Study of CNM-Au8 to slow disease progression in people with ALS

Robert Glanzman, MD, FAAN, of CLENE Nanomedicine, presented results from the phase 2, randomized, double-blind, placebo-controlled RESCUE-ALS study of the investigational therapy CNM-Au8 to slow disease progression in people with amyotrophic lateral sclerosis (ALS). CNM-Au8 is a suspension of nanocrystalline gold that is expected to increase energy production in neurons and protect them from oxidative stress. Treatment with CNM-Au8 did not produce serious adverse events in participants. After 36-weeks of treatment, CNM-Au8-treated participants showed significant improvements in functional measures (ALSFRS-R), quality of life measures and survival. The trial, however, did not meet its primary endpoint of higher Motor Unit Number Index (MUNIX) score, which measures the number, function, and health of motor neurons.

Study of ifetroban to prevent cardiomyopathy associated with DMD

Ines Macias-Perez, PhD, of Cumberland Pharmaceuticals, spoke about preclinical studies testing the ability of the compound ifetroban (a thromboxane receptor antagonist) to reverse damaging changes that occur in the heart and lungs in the context of DMD/BMD. These studies were funded by FIGHT DMD, an advocacy foundation established by a family personally affected by the disease. In several different mouse models of DMD, daily, oral administration of ifetroban protected the mice against inflammatory and fibrotic changes in the heart and reduced heart dysfunction. Based on these studies, the Cumberland team is initiating the phase 2 randomized, double-blind, placebo-controlled FIGHT DMD trial to study the safety, efficacy, and correct dosage of ifetroban to treat early and advanced stage cardiomyopathy in 48 boys with DMD.

Study of losmapimod in people with FSHD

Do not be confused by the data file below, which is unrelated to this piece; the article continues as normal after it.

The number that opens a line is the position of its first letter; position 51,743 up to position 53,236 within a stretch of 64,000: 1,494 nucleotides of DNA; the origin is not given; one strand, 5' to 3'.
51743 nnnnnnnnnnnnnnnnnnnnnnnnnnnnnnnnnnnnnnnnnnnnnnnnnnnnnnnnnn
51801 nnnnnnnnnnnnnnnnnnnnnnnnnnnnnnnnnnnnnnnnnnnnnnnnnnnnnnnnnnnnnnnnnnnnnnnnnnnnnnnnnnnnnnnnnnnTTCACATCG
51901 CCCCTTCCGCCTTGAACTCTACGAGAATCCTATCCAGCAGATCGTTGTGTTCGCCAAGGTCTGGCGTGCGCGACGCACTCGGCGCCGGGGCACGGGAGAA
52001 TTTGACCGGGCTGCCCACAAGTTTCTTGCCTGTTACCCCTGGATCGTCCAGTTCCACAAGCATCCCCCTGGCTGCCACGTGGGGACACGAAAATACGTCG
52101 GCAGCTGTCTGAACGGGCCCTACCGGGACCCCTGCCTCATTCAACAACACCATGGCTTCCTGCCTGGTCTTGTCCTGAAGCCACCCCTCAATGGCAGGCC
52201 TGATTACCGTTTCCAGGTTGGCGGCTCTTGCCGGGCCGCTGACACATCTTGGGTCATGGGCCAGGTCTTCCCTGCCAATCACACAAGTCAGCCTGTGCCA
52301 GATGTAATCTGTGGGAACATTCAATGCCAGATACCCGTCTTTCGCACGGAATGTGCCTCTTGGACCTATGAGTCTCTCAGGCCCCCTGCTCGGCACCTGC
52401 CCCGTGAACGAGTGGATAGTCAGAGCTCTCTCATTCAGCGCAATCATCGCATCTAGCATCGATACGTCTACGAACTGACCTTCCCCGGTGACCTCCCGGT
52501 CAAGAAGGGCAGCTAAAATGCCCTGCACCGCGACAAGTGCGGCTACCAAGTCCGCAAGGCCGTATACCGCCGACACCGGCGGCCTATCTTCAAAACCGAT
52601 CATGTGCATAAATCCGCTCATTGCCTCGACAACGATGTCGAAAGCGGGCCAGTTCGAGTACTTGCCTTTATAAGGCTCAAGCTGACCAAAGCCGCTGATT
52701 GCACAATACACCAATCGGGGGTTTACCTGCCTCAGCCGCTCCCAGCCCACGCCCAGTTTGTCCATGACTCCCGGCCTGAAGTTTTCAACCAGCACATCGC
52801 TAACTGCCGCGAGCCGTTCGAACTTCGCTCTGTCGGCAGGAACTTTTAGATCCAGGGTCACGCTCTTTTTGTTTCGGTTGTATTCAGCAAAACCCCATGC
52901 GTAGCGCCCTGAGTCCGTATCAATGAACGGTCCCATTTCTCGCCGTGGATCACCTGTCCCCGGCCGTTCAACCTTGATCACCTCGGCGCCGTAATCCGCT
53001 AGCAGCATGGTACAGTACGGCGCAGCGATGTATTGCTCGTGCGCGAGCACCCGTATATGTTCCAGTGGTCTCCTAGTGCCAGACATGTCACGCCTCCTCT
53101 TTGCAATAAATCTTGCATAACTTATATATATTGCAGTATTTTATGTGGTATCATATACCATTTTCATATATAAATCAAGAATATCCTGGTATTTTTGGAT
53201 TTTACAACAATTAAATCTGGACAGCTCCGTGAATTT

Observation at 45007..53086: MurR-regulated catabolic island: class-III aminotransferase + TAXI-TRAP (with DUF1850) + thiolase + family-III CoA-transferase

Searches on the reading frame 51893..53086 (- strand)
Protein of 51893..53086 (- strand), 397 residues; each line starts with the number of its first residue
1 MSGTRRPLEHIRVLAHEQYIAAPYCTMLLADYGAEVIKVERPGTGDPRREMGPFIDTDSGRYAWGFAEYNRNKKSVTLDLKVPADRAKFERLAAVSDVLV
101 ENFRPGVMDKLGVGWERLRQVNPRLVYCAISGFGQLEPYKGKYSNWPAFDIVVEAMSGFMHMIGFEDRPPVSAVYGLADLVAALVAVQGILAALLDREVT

Rabi Tawil, MD, of the University of Rocheser Medical Center, presented findings from the phase 2, randomized, double-blind, placebo-controlled, 48-week ReDUX4 study of losmapimod (a selective p38α/β MAPK inhibitor) in people with facioscapulohumeral muscular dystrophy (FSHD). Though the study was small and did not meet its primary endpoints, multiple metrics indicated a slowing of disease progression or improvement of function in treated participants. Based on this data, the research team plans to initiate a phase 3 clinical trial later this year.

Long-term follow-up of cipaglucosidase alfa/miglustat treatment in ambulatory people with Pompe disease

Some people with Pompe disease do not respond to existing ERT. Barry Byrne, MD, PhD, of the University of Florida Health presented the findings of the ongoing, open-label, multinational phase 1/2 study of cipalglucosidase alfa + miglustat as an alternative treatment in ambulatory people with Pompe disease. The participants in this study were divided into cohorts to reflect their previous exposure to ERT and other features. Participants who had previously received ERT demonstrated improvements in motor function and stabilized respiratory function after treatment with cipalglucosidase alfa + miglustat, while ERT naïve participants demonstrated significant improvements in both measures on this treatment. In both cohorts, treatment resulted in stable or decreased biomarkers of disease. Most adverse events were mild to moderate, and similar to the what was previously seen with alglucosidase alfa treatment.

The 2023 MDA Clinical and Scientific Conference will take place in Dallas, TX, from March 16-19, 2023. Mark your calendar now and look out for updates this fall!